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Motor Shaft Extender -- Help Required

  1. Dec 6, 2015 #1
    Hi,

    I have this motor with me,
    http://www.etonm.com/products_detail/&productId=46.html

    What I want to do is mount an encoder at the back side of the output shaft of the gearbox. I am trying to figure out how to extend the motor shaft in the rear side. The encoder I am fitting will be optical, and as such will not put any load on the gearbox shaft.


    I thought of drilling a hole into the shaft's back-side, but then realized, that it may cause the shaft to expand making it press fit into the bearing. Now for obvious reasons, I don't want that to happen.

    The second idea i though of was to stick a metallic part to the back side of the shaft with a metal adhesive. But my friends told be that's a bad idea, as the adhesive will come off if the motor experiences vibrations, which in my application it will.

    Please help.

    Thanks for the reply.
     
  2. jcsd
  3. Dec 7, 2015 #2

    berkeman

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    Staff: Mentor

    Welcome to the PF.

    From your link, it's hard to see what part of what shaft you are asking about. Could you upload a picture that shown the shaft more clearly? If you can find a *.JPG image of it, you can use the little picture icon thing above the edit window to link to the picture. Otherwise, if you have an image of it on your computer, you can use the UPLOAD button at the bottom right to upload the image or PDF.
     
  4. Dec 7, 2015 #3

    Mech_Engineer

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    It looks to me like the OP wants to attach an encoder to the "stub" shaft at the back of the motor opposite the gearbox.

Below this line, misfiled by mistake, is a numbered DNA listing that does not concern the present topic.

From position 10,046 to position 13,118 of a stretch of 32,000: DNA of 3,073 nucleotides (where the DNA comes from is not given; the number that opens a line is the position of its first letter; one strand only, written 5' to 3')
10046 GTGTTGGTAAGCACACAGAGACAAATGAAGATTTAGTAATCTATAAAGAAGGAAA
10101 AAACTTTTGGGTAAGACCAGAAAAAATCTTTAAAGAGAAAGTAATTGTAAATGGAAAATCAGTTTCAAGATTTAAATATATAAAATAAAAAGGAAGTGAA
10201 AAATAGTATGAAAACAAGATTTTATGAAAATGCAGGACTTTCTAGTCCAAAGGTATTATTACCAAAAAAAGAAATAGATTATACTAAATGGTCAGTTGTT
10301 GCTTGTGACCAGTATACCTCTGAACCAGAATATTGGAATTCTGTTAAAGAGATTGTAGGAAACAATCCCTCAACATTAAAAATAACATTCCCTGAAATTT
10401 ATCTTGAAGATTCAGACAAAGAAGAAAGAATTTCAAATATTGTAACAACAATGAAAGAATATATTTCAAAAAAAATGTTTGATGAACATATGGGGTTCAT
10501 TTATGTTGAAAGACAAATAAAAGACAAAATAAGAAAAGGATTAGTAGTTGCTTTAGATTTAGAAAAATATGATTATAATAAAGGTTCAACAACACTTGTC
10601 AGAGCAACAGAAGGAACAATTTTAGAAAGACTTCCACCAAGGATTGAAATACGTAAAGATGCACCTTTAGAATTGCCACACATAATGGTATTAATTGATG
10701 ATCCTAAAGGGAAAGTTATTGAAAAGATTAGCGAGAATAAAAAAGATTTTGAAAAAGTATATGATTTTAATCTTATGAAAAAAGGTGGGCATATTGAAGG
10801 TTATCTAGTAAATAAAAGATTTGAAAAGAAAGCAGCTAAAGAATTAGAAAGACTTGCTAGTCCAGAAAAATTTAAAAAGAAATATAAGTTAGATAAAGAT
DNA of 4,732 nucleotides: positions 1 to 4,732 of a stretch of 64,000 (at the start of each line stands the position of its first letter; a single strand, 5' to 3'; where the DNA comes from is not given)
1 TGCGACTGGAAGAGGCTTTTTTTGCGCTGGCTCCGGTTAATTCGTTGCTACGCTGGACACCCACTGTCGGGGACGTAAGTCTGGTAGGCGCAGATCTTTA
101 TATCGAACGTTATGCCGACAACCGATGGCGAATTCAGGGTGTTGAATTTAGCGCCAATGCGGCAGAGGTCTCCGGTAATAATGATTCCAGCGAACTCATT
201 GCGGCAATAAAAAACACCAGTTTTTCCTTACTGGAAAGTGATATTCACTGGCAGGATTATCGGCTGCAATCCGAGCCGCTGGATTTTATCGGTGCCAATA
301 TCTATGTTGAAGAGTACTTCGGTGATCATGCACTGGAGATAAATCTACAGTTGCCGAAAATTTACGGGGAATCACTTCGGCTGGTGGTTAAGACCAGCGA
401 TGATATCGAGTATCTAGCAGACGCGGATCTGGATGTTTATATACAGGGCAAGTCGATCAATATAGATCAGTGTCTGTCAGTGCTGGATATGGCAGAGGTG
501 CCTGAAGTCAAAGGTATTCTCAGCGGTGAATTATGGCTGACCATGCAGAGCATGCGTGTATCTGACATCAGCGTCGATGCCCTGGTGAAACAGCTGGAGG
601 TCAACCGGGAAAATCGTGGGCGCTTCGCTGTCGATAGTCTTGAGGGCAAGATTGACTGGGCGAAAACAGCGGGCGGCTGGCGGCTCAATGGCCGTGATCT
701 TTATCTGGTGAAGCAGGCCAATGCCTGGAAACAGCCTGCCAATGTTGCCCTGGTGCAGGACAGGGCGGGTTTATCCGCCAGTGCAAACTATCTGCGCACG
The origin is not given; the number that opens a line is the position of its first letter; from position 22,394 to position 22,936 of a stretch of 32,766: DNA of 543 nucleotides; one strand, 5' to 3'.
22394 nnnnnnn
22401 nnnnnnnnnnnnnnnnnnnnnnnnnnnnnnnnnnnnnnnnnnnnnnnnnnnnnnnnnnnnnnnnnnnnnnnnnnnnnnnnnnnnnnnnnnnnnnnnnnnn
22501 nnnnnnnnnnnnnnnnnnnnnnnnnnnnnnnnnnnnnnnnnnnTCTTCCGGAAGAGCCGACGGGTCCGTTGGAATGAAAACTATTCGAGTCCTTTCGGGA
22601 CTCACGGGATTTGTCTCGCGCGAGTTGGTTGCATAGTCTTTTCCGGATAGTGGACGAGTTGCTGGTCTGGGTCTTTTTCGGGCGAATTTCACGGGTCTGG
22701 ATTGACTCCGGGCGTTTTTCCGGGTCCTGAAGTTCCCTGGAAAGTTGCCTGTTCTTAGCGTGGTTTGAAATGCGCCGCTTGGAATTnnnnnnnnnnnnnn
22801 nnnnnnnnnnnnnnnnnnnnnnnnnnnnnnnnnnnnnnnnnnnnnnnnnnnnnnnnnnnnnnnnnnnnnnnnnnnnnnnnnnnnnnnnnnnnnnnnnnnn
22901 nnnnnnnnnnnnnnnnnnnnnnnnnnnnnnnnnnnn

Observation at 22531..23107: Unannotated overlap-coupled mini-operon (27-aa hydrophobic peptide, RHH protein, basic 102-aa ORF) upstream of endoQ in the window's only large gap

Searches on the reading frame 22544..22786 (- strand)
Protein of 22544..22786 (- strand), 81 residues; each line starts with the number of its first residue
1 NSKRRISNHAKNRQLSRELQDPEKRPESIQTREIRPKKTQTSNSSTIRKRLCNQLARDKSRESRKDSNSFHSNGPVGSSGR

I'd say your "best" bet is probably to drill a hole in the shaft, but you might be able to bond something to it. Even with vibration its possible to choose a durable adhesive (like a high-strength epoxy) that could tolerate the vibration. But, you would not be able to disassemble the motor for servicing after bonding.
     
  5. Dec 8, 2015 #4
    @berkeman: I don't actually have the motor in hand. Still waiting for the delivery. I have taken the picture from online and highlighted the back side of the motor shaft with a red color circle. What you see there, is an 8 mm shaft at the center, then there is a 2mm thickness (OD-ID) bearing, and then an extruded part of the gearbox casing.
    What I need is some way to extend the 8mm shaft. I have also uploaded a photo of what the front of the gearbox looks like, so that no-one gets confused. As per what I am rotating with the help of the motor, I have no way of mounting an encoder on the front side. So the back side is where I need the encoder.

    @Mech_Engineer: As I Mentioned earlier, I don't want to endup spoiling the bearing, while drilling. I think there is a reason to believe, that the shaft might expand slightly If I drill it. Now if there is a way to absolutely avoid that, I am all ears.
     

    Attached Files:

  6. Dec 8, 2015 #5
    What if you slot the shaft along a diameter, and then you can add a matching shaft of desired length and width with the end machined to fit nicely into the slot. Slot can be part of an arc and you might be able to do that carefully with a dremel tool. Just make sure the fit is just tight enough so that backlash is eliminated and alignment of the extension does not cause problems when assembled. Or that the bearing surface is disturbed one either the shaft or mating surface.
     
  7. Dec 8, 2015 #6

    berkeman

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    Staff: Mentor

    What resolution do you need from your encoder? You might just be able to glue an optical pattern to the short end of the shaft and use a fine retroreflector to read the pulses as the shaft turns.

    Also, how come you can't do something with the long end of the shaft instead? What are you attaching to the long end? Is it that you want the motor speed monitored and not the geared-down speed?
     
  8. Dec 8, 2015 #7

    CWatters

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    +1 to that. Just watch you don't get paint of glue in the bearing.

    I reckon you could carefully drill and tap a thread up to say M3 in the 8mm shaft. Use a lathe to centre the hole? Take it apart first.

    You might also find that the gear inside is a press fit on the shaft - might be possible to push the gear along the shaft so that a bit more sticks out the back.
     
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